Helen: Tell me more about your chapbook, How We Drift. How did you join the group for the Delphi series?

Meghan: I was looking for a series that focused on Jewish narratives–that press, Blue Lyra, which is now closed like so many, was one–and so I sent my chapbook there. How We Drift was my first attempt to create a narrative about growing up. I was newly married and trying to get pregnant, which took awhile, and I was casting my eyes for the first time at the entirety of the life that had led to that moment. Interestingly, the day I got the email that my chapbook had been accepted was the day before I found out I was pregnant. So the birth of that first small book coincides with the birth of myself as a mother and of course, of my magical daughter.

Helen: These Few Seeds picks up on the imagery from nature; trees, stones and other plants figure prominently in the poems. Can you relate a little of your thoughts connecting seeds and plants with the conditions in our fragile environment? With motherhood and womanhood?

Meghan: Well, my daughter is the seed that grew inside of my body, and we are all seeds on this planet, here for a while, to either do good or harm. I have been concerned with the warming planet since I was in college 22 years ago, but it has been since pregnancy that it became an obsession. We all experience loneliness at times, and I remember walks in the woods where stones, streams, trees, budding flowers were who I had to talk to, how their presence was a comfort. Their quiet listening. No judgment. And so I wrote that collection to honor them, and my daughter, who I brought into this fraught world. Also, perhaps, to alleviate some of my guilt. All the poems in the collection are seeds–thoughts, images, memories–and what becomes of them is no longer my business, but belongs to the reader, just as we birth a child or a plant sends its seeds out into the world to take root and thrive as it will.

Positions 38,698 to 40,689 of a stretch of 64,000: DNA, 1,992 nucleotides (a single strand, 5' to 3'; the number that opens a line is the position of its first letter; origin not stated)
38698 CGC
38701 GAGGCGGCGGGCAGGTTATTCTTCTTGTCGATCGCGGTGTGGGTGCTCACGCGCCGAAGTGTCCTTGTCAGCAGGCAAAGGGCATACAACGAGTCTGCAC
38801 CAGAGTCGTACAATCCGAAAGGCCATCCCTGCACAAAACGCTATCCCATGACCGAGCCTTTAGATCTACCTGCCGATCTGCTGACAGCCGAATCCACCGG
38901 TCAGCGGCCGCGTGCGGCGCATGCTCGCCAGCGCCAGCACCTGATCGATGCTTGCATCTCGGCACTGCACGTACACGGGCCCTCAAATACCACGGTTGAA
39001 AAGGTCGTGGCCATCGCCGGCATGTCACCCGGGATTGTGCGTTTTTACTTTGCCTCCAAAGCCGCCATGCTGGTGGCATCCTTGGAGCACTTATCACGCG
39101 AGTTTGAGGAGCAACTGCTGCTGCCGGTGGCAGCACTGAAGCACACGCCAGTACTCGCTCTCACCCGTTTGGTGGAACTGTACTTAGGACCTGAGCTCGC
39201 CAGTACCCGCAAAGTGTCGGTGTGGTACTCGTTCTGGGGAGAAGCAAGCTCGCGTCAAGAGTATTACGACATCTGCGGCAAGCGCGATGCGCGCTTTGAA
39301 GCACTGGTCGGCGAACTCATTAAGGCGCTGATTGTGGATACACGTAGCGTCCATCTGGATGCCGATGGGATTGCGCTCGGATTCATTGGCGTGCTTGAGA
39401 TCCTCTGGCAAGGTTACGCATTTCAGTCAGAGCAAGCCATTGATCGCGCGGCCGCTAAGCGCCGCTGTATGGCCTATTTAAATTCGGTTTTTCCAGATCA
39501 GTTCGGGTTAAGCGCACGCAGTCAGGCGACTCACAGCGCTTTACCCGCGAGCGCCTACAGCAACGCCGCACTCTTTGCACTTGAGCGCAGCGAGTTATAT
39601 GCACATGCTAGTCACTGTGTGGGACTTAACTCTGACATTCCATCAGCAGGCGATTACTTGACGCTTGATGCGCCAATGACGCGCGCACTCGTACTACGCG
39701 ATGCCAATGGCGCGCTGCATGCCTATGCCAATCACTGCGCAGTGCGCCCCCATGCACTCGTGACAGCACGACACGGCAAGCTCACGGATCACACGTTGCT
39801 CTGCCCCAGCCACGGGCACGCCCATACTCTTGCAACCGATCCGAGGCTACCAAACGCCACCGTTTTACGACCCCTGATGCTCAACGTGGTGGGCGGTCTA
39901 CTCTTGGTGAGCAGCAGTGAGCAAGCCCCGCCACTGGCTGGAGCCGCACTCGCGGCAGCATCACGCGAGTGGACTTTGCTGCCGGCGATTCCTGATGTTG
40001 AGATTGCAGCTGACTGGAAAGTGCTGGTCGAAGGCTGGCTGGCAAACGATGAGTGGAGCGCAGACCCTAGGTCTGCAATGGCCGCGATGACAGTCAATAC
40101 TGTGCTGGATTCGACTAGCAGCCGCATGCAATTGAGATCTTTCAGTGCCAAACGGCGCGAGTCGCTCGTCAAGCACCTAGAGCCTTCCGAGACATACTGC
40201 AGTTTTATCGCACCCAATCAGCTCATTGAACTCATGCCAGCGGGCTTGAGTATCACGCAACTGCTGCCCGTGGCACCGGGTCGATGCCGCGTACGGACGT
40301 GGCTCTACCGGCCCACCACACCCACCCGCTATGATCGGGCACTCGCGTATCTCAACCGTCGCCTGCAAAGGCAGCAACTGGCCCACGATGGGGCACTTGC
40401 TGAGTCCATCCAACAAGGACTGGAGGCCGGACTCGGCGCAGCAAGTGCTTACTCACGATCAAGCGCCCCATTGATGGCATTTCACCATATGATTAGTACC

Helen: Do you find that your writing has changed after becoming a Mom? How so?

Meghan: My writing has changed so much. My daughter is my muse, so the topics have changed. I have also become very very disciplined. I don’t have a lot of time to write, so I make sure that I write a poem, no matter how messy or short, every morning before the day claims me.

Helen: What are your thoughts about the role of community in the writing process?

Meghan: I think it is wonderful to have friends who can read your work, offer feedback, or even just to write with. Classes to take, people to learn from, Fellow writers are truly the only people who will understand why you do what you do, why you must. Having that support is a gift.

Helen: Finally, what are you working on now? I see that your year will be full of public readings. Yay! How do you feel about the return to public life and the pandemic?

Meghan: I have 3 books coming out this year– View From a Borrowed Field, which won Lily Poetry Review’s Paul Nemser Book Prize, Self-Portrait with Ghosts of the Diaspora from Harbor Editions, and Comfort the Mourners from Everybody Press. I will be doing lots of readings for these books all over the Northeast and online this year. I love being in-person; it is wonderful to read one’s work and feel the energy of people taking it in, actually listening and responding to all you are sharing. I am working on one creative project right now, it is an Ekphrastic and Epistolary project, a photograph and poem in response sent to a friend once a week, that I am doing with a dear friend of mine who is a photographer. We shall see how this project takes shape as the year unfolds.

Thank you!


Learn more about Meghan Sterling and her work at